@wizardfromozAndy @captain-sensible :
Tony George's Releases page has a new look about it, you could try the following:
Scroll down to v19.01 and click where it says
Assets (6), screenshot follows
Download the .run file that suits your environment.
Then use it in conjunction with reading this article, and let us know how it goes.
Simplest thing in most circumstances is, if you are able to boot to a Live USB stick - to have a Mint Live or a Linux Lite Live on hand. Both of these have Timeshift installed, they will warn that they are Restore Only (can't take a snapshot), which is all you want.I guess the real interesting stuff would be if i can't boot my laptop.
Would that have issued something like the below?Basically there were mis matches for deps.
(Version numbers might be a little different).Following packages could not be installed. Please install these manually:
Apart from slackware live on a usb stick i'm not running Slackware any more - my OS is now Arch vanilla. Its been about 3 weeks using it now using Arch with no problems. the only caveat with Arch are the daily downloads. But my thinking is you can't have it "all ways" so its worth putting up with. In theory due to rolling release i never have to install again. I have Debian OS Buster on a usb stick with persistence so i think i will try to install Timeshift to that.Once launched, you can then navigate to where you have your Snapshots stored, and use the stick to restore your Slackware.
What made you decide to move from Slackeware to Arch, this question may be off-topic here but otherwise share it in a post in the Arch section why you switched to Arch.Apart from slackware live on a usb stick i'm not running Slackware any more - my OS is now Arch vanilla.
I still do have Debian, and KDE Neon Testing. I installed endeavourOS in another partition. I'd been tinkering with the idea of installing arch for a while, then I read a review about endeavour, asked a few questions in their forum, and decided to give it a try. So far, so good. And I remembered why I like arch so much; pacman is great, pretty fast and full feature, and I don't know why, but arch's repos seem to be the fastest, well at least for me that is. I didn't really "prefer" Debian, it's just that at the time it was easier for me to install it(Q4OS)than spending the time to make arch the way I had it, but since I'm using KDE now(I used XFCE + awesome-wm)with pretty much the defaults ... I was able to install a very minimal KDE, which is just what I wanted.I thought you were still running Debian because you preferred it?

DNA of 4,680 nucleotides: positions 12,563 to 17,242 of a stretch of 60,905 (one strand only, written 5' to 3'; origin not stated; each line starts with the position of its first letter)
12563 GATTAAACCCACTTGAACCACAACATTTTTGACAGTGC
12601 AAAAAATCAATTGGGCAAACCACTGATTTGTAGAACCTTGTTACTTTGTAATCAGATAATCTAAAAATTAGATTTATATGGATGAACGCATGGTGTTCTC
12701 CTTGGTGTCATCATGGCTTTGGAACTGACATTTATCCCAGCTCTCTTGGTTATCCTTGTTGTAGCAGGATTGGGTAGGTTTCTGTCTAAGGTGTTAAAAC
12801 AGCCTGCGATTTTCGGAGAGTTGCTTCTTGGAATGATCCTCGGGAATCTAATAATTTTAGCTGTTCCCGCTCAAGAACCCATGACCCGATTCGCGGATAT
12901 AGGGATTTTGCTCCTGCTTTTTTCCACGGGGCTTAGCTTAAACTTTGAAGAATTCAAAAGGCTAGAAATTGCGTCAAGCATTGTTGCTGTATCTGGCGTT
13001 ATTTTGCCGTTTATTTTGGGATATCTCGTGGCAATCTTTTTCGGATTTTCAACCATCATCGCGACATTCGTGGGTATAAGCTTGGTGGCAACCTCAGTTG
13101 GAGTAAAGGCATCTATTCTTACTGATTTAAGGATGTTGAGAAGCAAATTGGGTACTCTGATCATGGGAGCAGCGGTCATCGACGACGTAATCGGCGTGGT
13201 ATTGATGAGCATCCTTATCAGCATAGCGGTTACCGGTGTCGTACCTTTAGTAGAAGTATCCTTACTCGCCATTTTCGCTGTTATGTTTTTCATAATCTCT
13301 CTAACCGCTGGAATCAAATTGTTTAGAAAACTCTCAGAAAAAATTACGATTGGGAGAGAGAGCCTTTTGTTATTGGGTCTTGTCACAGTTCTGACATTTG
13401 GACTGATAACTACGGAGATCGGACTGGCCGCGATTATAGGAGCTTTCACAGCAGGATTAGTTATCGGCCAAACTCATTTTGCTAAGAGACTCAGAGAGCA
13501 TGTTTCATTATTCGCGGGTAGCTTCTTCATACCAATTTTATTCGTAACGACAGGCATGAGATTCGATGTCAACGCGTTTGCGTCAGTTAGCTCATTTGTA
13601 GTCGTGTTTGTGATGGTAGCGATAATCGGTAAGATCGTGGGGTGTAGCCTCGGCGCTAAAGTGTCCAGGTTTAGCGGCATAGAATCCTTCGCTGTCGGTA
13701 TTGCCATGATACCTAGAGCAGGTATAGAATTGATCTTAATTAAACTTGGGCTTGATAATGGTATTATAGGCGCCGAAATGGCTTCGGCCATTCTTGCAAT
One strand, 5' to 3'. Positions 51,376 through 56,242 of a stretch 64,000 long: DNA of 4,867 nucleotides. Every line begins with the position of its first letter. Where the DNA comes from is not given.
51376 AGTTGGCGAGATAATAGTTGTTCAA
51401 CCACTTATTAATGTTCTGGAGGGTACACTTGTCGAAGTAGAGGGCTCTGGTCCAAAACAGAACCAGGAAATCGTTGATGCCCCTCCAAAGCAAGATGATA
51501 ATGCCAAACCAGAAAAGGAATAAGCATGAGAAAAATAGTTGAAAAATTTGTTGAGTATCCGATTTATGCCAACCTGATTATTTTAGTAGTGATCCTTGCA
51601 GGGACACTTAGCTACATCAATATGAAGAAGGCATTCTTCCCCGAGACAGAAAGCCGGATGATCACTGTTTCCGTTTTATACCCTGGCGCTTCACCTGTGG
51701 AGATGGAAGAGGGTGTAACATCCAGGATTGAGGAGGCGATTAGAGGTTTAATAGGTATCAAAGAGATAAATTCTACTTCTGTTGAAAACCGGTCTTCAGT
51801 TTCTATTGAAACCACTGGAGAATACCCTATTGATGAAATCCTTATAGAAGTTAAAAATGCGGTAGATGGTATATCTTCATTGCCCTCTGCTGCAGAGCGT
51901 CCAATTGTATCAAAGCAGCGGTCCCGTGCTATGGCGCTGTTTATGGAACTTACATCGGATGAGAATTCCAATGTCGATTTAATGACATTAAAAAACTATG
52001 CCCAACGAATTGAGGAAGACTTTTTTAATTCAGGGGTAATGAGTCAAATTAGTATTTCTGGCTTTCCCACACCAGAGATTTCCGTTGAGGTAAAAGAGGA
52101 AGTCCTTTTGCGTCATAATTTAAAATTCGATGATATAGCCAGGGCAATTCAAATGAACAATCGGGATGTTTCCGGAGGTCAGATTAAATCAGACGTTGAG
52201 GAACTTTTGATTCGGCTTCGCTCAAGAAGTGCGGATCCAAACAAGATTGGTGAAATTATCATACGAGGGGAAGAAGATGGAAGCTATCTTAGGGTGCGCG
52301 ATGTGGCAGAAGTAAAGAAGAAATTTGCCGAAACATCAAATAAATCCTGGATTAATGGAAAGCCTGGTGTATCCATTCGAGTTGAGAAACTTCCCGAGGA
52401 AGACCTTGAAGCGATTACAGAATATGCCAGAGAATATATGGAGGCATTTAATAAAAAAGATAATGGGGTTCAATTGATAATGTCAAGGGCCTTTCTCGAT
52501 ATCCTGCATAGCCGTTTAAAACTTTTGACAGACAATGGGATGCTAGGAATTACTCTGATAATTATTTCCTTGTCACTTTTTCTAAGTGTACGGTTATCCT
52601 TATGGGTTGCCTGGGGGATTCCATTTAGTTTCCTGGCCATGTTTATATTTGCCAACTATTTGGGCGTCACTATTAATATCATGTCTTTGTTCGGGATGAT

The way i went was - I had an already ventoy formated usb stick with spare space. I used ventoy script to update to ventoy-1.0.46 then i drag and dropped Mint Cinnamon see attached image. I set up persistence with json and a 1gig dat file.Good work so far, Andy
Simplest thing in most circumstances is, if you are able to boot to a Live USB stick - to have a Mint Live or a Linux Lite Live on hand. Both of these have Timeshift installed, they will warn that they are Restore Only (can't take a snapshot), which is all you want.
Once launched, you can then navigate to where you have your Snapshots stored, and use the stick to restore your Slackware.
Would that have issued something like the below?
(Version numbers might be a little different).
provide that sort of infrmation?Code:
If not, you could go to pkgs.org enter the search items, and pick from what is offered for 14.2
sudo apt install software-properties-common sudo apt-add-repository -y ppa:teejee2008/ppa sudo apt-get update sudo apt-get install timeshift
yay -S timeshift
$ yay -Syu